Osteoarthritis is a generative joint disease that involves the degradation of joints, articular cartilage and subchondral bone, as a result of mechanical stress on the area.
The word osteoarthritis is derived from the Greek word parts below.
- osteo which means “of the bone”
- arthr which means “joint”
- itis which means “inflammation”
Despite the name of the condition, the inflammation associated with the bones and joints is not a conspicuous feature. Although it can result from the physical damage associated with osteoarthritis, it is not believed to cause the condition. This is a distinguishing factor between osteoarthritis and rheumatoid arthritis, which is more strongly linked to inflammation.
Worldwide, there is estimated to be 250 million people affected by osteoarthritis of the knee, comprising of 3.6% of the total population. It is an extremely common condition, affecting 43.4 million people across the globe in 2004. Approximately 80% of the population is likely to show radiographic evidence of bone degradation in the joints by the age of 65, although only 60% of those are likely to be symptomatic.
Up to one quarter of all consultations with general practitioners are related to osteoarthritis. Additionally, approximately of all NSAID prescriptions are indicated for the treatment of osteoarthritis.
Mechanical stress on the joints is the main reason for the development of osteoarthritis. Obesity is strongly linked to this condition, as it increases the weight that the joints are required to support. Particularly the knees and hips of obese individuals are affected.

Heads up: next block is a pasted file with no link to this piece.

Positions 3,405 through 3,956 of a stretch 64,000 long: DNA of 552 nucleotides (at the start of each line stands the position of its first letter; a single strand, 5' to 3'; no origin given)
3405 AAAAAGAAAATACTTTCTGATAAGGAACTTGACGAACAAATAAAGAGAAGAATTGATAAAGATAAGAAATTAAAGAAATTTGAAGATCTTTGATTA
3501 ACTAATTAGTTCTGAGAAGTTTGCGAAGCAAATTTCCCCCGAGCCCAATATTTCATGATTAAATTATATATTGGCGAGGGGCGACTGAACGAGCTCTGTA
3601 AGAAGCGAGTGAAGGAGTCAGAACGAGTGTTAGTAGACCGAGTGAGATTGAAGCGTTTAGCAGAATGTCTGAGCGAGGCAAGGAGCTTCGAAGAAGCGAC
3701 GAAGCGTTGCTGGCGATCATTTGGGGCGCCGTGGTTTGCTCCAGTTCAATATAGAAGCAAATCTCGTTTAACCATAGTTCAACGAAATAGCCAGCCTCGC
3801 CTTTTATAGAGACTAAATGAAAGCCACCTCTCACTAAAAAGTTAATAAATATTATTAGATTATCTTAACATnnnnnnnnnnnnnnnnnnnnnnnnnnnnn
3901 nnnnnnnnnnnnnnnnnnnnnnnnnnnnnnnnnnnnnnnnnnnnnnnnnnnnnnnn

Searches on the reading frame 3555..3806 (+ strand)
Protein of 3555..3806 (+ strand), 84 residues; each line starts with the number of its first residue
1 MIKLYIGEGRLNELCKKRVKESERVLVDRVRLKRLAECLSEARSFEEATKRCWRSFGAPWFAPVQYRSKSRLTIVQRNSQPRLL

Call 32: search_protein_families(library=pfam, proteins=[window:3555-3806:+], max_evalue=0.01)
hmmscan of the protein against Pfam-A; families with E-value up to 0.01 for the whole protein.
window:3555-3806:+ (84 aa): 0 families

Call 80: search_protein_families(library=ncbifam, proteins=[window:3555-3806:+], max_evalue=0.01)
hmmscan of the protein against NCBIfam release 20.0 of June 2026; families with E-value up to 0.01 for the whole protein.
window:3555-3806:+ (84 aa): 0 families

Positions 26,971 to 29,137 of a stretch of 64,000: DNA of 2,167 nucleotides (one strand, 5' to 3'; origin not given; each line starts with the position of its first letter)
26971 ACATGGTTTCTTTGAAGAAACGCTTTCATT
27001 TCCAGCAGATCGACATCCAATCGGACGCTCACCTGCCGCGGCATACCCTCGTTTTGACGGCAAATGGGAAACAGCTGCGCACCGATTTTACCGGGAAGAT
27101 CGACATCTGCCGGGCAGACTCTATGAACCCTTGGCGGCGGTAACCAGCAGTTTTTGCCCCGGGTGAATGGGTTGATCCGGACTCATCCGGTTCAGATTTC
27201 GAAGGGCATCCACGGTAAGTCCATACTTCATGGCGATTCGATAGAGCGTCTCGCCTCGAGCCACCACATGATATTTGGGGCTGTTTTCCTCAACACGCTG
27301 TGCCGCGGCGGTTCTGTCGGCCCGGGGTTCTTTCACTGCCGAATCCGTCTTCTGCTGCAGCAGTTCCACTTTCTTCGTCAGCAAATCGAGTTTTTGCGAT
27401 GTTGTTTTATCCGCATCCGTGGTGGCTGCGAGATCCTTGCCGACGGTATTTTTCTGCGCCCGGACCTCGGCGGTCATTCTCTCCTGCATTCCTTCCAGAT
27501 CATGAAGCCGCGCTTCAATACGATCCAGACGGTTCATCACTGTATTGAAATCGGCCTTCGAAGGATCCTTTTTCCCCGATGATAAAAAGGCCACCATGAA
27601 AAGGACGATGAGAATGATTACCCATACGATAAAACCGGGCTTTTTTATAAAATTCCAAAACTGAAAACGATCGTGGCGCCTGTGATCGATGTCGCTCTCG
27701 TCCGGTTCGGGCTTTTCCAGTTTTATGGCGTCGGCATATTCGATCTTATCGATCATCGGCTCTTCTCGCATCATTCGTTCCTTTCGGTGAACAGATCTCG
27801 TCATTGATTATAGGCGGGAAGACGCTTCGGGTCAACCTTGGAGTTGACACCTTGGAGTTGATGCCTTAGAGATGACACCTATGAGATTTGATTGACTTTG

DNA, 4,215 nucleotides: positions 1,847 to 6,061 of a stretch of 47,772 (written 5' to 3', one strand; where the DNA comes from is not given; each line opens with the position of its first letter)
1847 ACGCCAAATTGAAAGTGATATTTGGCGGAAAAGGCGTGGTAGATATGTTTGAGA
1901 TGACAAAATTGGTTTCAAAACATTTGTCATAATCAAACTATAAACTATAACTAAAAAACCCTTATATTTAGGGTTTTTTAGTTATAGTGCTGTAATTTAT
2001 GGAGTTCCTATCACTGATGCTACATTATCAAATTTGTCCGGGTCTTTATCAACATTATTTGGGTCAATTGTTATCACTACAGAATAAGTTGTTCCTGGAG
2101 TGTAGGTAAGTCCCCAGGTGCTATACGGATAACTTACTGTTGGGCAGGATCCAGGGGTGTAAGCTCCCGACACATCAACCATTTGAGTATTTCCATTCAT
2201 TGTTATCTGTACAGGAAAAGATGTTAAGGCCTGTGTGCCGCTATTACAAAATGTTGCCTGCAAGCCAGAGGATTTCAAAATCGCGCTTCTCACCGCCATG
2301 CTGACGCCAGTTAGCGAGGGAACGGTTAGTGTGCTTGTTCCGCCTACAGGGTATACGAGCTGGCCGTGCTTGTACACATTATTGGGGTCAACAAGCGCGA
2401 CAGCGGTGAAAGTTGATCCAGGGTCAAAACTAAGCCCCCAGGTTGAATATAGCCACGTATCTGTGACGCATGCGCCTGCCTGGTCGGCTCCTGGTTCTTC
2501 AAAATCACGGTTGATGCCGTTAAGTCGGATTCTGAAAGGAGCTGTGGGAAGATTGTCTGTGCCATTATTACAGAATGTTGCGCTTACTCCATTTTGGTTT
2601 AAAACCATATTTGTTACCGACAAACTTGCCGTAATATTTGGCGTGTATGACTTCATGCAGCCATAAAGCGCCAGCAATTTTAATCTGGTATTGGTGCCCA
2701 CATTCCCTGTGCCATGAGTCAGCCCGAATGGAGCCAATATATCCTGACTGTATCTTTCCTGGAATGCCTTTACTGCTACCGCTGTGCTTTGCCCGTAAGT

There is also a hereditary factor that is seen to predispose people to osteoarthritis, although in most cases there are also other risk factors present.
The condition is characterized by pain, tenderness and stiffness of the affected joints. The joints in the hand, hips and knees are most commonly affected, although it may also occur in the shoulder and jaw or other joints of the body.
As a result of the pain and stiffness, the freedom of the joints is often affected. Individuals may find it difficult to partake in daily activities as usual because of this, particularly if the activities involve fine movements of the joints.
The quality of life can be greatly reduced as the pain can be inhibiting and it may become difficult for people to live their daily lives as usual.
Clinical examination of the affected joints is the first step, which usually appear swollen and the patient reports significant pain in the area.
Confirmation of the diagnosis can be made with X-ray imaging. Characteristic changes to the joints, particularly involving the cartilage and bone in the area are usually evident.
For mild symptoms, treatment usually begins with management of the risks of osteoarthritis and helping to relieve pressure on the joints.
Losing weight is one of the most important first steps, as obesity is a strong risk factor of the condition as the excess weight puts unneeded stress on the joints.
Some physical therapies, such as hot and cold packs, can offer a benefit to help reduce pain or stiffness.
Medical therapy usually addresses the pain associated with osteoarthritis and simple analgesics are the treatment of choice. Paracetamol is the first line choice, as it is associated with less severe side effects. NSAIDs can also be used, particularly for more severe pain, although they carry a greater risk of complications such as GI ulceration and risk of stroke. NSAIDs may provide a suitable option, but the potential risks should be managed effectively.